# What was the key length of the Enigma? [closed]

When I type in any plaintext to an Enigma machine (Enigma machine emulator) the substitution does not seem to follow any pattern. In other words, there is no cycle in the use of enciphering alphabets (defined as the number of switches done when turning a plaintext letter to a ciphertext letter - which can vary from 0 to 26).

But since the key is the alignment of the rotors, there must be a finite key length even though it probably is longer than any plaintext ever would be. I imagine if you keep writing long enough, the rotors will eventually align in a way they already were. If I'm right - how long is the key?

And if the key is much longer than any plaintext, wouldn't that mean the Enimga is a one-time pad? From what I can read, the OTP is defined as an algorithm with a key longer than the plaintext. Is this wrong?

• Are you asking about: A) the key length of Enigma? The key length (measured in bits) is the base-2 logarithm of the number of settings. Therefore the question reduces to counting the number of settings, which is asked and answered there, then taking a base-2 logarithm, which leads to about 67.1 bits for the Enigma M3 and the basic setup procedure. Or B) after how many encrypted letters the Enigma returns to its initial state, which is a different question?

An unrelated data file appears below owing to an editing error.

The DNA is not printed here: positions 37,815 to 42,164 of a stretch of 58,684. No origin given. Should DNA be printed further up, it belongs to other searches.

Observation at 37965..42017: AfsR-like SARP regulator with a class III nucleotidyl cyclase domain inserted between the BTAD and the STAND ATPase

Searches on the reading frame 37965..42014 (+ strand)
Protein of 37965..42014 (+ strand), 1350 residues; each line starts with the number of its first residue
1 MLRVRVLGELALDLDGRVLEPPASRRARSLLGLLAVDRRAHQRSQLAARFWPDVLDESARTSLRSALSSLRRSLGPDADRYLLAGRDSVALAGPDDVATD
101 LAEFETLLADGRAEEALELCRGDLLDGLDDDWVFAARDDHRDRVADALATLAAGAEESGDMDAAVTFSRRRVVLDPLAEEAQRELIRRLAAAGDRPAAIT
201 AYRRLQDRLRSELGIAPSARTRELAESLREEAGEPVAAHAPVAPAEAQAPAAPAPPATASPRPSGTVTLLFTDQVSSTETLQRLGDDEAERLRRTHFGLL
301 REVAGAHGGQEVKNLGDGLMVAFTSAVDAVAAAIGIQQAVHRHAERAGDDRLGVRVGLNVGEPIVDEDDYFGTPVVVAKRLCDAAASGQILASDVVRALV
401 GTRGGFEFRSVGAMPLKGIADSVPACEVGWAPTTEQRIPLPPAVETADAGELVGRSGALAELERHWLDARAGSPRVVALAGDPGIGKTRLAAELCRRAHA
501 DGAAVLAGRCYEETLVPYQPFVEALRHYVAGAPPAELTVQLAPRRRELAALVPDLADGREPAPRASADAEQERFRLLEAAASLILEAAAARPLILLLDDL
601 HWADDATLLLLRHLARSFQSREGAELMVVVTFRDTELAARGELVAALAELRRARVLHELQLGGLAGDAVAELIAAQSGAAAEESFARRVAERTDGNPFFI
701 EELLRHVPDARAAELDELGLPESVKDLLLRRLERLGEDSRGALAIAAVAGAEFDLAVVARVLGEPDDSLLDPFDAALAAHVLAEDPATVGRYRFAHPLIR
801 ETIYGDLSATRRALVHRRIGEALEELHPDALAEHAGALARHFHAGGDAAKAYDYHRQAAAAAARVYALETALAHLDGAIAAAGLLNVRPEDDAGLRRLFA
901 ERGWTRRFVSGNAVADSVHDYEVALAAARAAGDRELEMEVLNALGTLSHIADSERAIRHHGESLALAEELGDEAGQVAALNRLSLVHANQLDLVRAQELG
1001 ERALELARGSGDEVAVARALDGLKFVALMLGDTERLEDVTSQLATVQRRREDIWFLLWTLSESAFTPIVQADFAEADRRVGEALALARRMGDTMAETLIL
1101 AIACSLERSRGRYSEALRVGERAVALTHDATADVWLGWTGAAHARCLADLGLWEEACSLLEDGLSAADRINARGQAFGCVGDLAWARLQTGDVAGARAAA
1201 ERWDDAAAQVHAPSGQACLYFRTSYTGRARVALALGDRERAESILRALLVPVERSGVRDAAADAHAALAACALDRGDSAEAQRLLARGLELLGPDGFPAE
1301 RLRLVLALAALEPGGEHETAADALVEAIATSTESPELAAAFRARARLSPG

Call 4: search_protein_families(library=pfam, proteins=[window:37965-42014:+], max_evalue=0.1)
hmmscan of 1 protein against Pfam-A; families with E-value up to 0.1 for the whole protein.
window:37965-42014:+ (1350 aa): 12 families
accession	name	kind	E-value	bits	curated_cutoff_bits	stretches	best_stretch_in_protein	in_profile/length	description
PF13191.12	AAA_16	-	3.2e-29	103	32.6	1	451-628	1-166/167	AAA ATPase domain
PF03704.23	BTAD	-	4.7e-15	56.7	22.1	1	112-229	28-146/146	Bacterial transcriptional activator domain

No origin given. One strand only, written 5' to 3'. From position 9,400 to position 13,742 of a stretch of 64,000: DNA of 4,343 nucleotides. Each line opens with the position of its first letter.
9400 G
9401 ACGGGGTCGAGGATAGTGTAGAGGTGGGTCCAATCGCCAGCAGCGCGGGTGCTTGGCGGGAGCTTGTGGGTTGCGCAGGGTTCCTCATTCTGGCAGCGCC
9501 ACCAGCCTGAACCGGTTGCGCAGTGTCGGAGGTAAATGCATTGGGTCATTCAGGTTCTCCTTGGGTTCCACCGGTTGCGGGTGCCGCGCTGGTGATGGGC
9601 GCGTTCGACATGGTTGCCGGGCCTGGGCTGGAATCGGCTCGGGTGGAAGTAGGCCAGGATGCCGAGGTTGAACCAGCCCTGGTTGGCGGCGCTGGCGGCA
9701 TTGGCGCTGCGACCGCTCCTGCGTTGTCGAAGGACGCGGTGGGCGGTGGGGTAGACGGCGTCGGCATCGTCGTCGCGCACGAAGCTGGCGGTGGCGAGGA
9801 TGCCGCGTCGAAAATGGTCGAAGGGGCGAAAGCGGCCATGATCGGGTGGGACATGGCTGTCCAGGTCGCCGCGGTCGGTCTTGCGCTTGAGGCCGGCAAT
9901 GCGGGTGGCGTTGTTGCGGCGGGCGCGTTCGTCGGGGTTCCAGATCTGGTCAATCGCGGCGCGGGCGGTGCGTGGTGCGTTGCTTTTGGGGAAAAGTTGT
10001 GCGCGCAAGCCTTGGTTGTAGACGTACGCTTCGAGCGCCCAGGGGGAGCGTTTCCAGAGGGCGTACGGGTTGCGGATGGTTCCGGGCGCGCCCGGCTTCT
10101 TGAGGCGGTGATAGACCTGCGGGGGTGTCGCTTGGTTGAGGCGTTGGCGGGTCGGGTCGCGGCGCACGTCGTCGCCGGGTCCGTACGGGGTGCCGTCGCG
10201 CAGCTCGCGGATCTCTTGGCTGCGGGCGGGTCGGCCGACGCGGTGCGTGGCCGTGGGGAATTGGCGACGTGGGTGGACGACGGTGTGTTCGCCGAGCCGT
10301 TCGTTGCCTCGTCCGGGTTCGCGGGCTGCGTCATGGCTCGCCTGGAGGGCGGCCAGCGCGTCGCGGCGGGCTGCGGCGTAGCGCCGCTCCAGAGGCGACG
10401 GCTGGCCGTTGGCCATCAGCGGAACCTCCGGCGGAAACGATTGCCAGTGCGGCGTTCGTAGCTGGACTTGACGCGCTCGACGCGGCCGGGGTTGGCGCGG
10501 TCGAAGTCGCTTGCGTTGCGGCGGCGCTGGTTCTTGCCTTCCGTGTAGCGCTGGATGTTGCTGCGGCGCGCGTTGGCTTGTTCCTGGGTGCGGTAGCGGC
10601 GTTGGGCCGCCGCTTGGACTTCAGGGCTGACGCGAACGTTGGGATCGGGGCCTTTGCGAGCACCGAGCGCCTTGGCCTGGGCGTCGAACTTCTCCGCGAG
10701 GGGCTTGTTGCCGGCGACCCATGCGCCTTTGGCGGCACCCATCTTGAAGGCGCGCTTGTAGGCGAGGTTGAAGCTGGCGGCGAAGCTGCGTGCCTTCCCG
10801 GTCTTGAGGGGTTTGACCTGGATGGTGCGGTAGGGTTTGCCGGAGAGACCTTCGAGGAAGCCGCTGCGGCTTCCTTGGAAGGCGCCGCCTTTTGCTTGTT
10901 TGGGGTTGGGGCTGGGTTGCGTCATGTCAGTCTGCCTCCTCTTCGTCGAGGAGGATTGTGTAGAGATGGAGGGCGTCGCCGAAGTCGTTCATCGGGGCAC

– fgrieu
Mar 11, 2020 at 14:45
• @Kristian Francisco Milla Niels The OTP must have a key that is at least as long as the plaintext. It might be much longer than the plaintext. Mar 11, 2020 at 15:13
• If I'm not mistaken the Enigma never encrypts a character onto itself. That means it directly leaks data (even if that's not anywhere near the plaintext message), and therefore it cannot be an OTP. Just having a long key doesn't make an OTP, it depends on the scheme. Mar 14, 2020 at 21:37

Enigma works with the idea of one time pad, it's a machine that automates key generation. In the one time pad, we have to generate a random key with the same length as plaintext but in Engima we make few setups, and the machine creates a that random key.

## Here is the enigma procedure

1. A day key has the form
• Plugboard setting: A/L–P/R–T/D–B/W–K/F–O/Y
• Scrambler arrangement: 2-3-1
• Scrambler starting position: Q-C-W
1. Sender and receiver set up the machine the same way for each message
2. Use of message key: a new scrambler starting position, e.g., PGH
• first, encrypt and send the message key, then set the machine to the new position and encrypt the message
• initially, the message key is encrypted twice